What is the Most Patriotic Color?

…asked Time Magazine in its “Answers Issue”, Sept. 8–15, 2014.

After downloading images of 196 national flag from Flagpedia.net, Time added up the number of pixels of each color, simplified them, and grouped them into categories of white, black, red, blue, green, and yellow using a simple algorithm.

Time thus determined the frequency of colors by area in national flags.  Although perhaps flawed in detail, overall it is a sound analysis.

For an interactive browser, visit http://time.com/patriotic-flag-colors/.

(This item was published in our bimonthly newsletter, The Vexilloid Tabloid, Issue 48.)

Red: 31%, Blue: 21%, White: 18%, Green: 15%, Yellow: 10%, Black: 5%. Source: time.com/answerspatriotic
Red: 31%, Blue: 21%, White: 18%, Green: 15%, Yellow: 10%, Black: 5%. Source: time.com/answerspatriotic

How did Portland get such a nice flag?

99logoOur very own Ted Kaye sat down with popular design podcaster Roman Mars to talk flag design and tell the story of the Portland flag: how a good design was botched by bureaucrats, and many years later — with some activist vexillology on the part of its designer Douglas Lynch and the PFA — ultimately restored.  For this work, Lynch received the Vexillonnaire Award from the North American Vexillological Association (NAVA) in 2003 — and Portland received what has become one of the most loved municipal flags in the country.

Check out Roman Mars’ podcast 99% Invisible, Episode 140: Vexillonaire (also cross-posted on Slate Magazine’s design blog The Eye as Portland’s Quest for a Better City Flag).  And to learn more about vexillonnaires, jump to the last page (p. 16) of NAVA News Issue 179.

John Hood 1934-2011

John Hood and Mayor Vera Katz with the first redesigned Portland Flag, 2002
Everyone who drove on S.E. 39th Avenue opposite Laurelhurst Park knew the Flag House. Portlanders enjoyed the changing daily display of three flags—all flown for some special reason—by John Hood. There, with his long-time companion Vivian Jackson, he built a collection of over 600 full-size flags and enthusiastically shared them with passersby based on a database of flag-flying days he’d built over several years.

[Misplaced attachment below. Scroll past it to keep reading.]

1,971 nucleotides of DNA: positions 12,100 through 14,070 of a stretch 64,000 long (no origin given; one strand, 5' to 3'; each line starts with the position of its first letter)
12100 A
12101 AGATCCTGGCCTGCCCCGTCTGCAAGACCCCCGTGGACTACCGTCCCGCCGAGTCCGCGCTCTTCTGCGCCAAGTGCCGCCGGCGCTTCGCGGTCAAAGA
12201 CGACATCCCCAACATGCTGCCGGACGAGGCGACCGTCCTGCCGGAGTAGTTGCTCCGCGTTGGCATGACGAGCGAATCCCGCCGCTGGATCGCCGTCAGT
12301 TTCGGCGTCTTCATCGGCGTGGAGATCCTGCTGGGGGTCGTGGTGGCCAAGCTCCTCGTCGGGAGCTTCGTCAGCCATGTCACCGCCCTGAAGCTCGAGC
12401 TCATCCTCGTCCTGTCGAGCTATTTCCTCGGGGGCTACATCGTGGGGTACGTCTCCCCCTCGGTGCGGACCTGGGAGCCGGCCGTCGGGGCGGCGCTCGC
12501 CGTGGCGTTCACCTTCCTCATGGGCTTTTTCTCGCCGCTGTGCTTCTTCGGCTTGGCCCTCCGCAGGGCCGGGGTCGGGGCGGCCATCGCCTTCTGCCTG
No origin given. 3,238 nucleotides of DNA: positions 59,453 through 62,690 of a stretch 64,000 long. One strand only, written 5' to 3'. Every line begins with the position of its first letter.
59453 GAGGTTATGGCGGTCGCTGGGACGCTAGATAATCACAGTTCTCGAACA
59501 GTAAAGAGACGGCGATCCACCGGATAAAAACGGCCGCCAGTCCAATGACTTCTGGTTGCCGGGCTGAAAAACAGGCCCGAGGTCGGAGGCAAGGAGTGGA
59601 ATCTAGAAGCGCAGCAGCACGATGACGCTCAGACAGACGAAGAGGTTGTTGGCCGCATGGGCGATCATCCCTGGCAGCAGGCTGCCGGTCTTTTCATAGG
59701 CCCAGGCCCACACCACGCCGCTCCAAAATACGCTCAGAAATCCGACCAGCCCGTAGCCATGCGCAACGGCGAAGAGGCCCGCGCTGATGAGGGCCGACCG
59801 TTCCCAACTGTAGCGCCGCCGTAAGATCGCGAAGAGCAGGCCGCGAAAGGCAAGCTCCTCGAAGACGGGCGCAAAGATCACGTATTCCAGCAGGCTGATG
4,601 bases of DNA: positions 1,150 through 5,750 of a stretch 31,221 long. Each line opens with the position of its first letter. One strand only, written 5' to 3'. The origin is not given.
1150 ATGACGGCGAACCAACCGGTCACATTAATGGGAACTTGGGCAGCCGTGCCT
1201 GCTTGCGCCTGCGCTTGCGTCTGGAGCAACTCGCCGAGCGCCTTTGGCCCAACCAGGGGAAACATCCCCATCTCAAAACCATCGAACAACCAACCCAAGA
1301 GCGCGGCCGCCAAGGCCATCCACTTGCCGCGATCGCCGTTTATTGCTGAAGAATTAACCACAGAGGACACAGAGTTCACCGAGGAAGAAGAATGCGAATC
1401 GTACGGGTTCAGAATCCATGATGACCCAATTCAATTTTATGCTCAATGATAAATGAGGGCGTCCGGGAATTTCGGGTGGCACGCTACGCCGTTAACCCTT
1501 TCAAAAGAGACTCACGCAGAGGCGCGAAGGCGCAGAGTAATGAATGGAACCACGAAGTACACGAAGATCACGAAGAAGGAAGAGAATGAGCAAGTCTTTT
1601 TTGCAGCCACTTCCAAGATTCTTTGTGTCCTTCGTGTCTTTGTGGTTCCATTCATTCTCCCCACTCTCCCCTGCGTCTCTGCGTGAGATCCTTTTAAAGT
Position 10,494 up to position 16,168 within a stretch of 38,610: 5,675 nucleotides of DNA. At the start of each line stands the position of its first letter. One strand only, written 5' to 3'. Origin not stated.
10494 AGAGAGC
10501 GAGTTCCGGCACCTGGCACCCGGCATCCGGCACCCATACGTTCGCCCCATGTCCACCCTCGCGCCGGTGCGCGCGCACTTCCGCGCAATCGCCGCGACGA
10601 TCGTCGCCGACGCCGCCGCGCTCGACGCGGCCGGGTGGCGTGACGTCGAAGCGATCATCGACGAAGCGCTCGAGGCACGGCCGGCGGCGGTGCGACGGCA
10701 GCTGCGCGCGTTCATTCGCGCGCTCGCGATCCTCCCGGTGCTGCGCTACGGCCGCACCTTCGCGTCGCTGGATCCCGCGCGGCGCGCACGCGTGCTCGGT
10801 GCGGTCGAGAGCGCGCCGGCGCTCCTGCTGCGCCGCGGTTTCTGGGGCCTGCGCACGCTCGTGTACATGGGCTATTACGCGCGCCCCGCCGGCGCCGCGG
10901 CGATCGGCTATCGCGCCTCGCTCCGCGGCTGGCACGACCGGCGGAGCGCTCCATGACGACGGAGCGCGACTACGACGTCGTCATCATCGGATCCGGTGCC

John, who died at age 77 after a battle with cancer, was a charter member of the Portland Flag Association, a group which had grown out of the organizing committee for the 1994 annual meeting of the North American Vexillological Association. After his friend Harry Oswald moved to Texas, John took over the “central coordinator” role for the PFA, and created and published its occasional newsletter, The Vexilloid Tabloid. In it he chronicled PFA meetings, challenged members with flag quizzes, and documented local and national flag doings. He famously wrote, “If you wish to compliment the editor, contact John Hood. If you wish to complain, call your mother.”

He was the first and most gracious host of the now-bimonthly meetings of the PFA, catered with bountiful sweets baked by Vivian. In his living room in 2002, the group hatched a successful effort to redesign the 1969 flag of the City of Portland. After PFA members arranged political support, testified before city council, and watched the redesign ordinance pass unanimously, Mayor Vera Katz asked them to replace the council chamber’s old flag. John attached the newly-adopted flag to the pole, becoming the first person to raise Portland’s current flag.

John was raised in Idaho, served in the Navy, and had a career with the telephone company in San Francisco. A generous soul, John especially supported up-and-coming vexillologists, recently giving his entire collection of flag periodicals from around the world to young members of the PFA.

His colleagues will miss his jovial spirit, expansive knowledge of flags, and commitment to inclusion and conviviality.

Ted Kaye

Notes on the September 2011 meeting

We had another lively discussion, this time in the somewhat hard to find Tupelo Alley “Eco-Lounge”. We had decent attendance, though we particularly missed John Hood, who was unable to attend due to health issues. Here are a few highlights, each with an illustration!

Scott Mainwaring and Ted Kaye gave a brief report on their experiences at the Washington Flag Congress (which was both the 44th annual NAVA meeting and the 24th biennial International Congress of Vexillology convened by FIAV, Fédération Internationale des Associations Vexillologiques in the language of international diplomacy, French, or International Federation of Vexillological Associations, in English). Scott and Ted are shown here holding the flag designed for the congress (now part of the Kaye collection). Scott wondered aloud if our own Portland Flag Association, being in fact a vexillological association, might qualify for membership in FIAV; Ted seems to like that idea. More at the next meeting. Continue reading “Notes on the September 2011 meeting”

Rainbow flag foolishness in Antelope Valley (Cal.)

Apparently the organizers of the Antelope Valley Fair in the California desert inadvertently chose to festoon their venue with LGBT rainbow flags. A local blog documents the official and community reaction:

ordinary-gentlemen.com/burtlikko/2011/08/19/that-flag-means-what-now/

Underscores the need for more widespread flag education, this does.

Half the Oregon flag on a stamp

Forever stamp featuring Oregon state flag
Oregon’s entry in the “Flags of Our Nation” stamp series, released August 12, 2011.

There was a ceremony in Salem today to announce a new USPS stamp featuring the Oregon state flag. (Actually, only one side of the state flag — the obverse — leaving what some would argue is the better side hidden.)

See: Elida S. Perez, “Oregon state flag is featured in latest Forever stamp”, Salem Statesman Journal, 8/11/11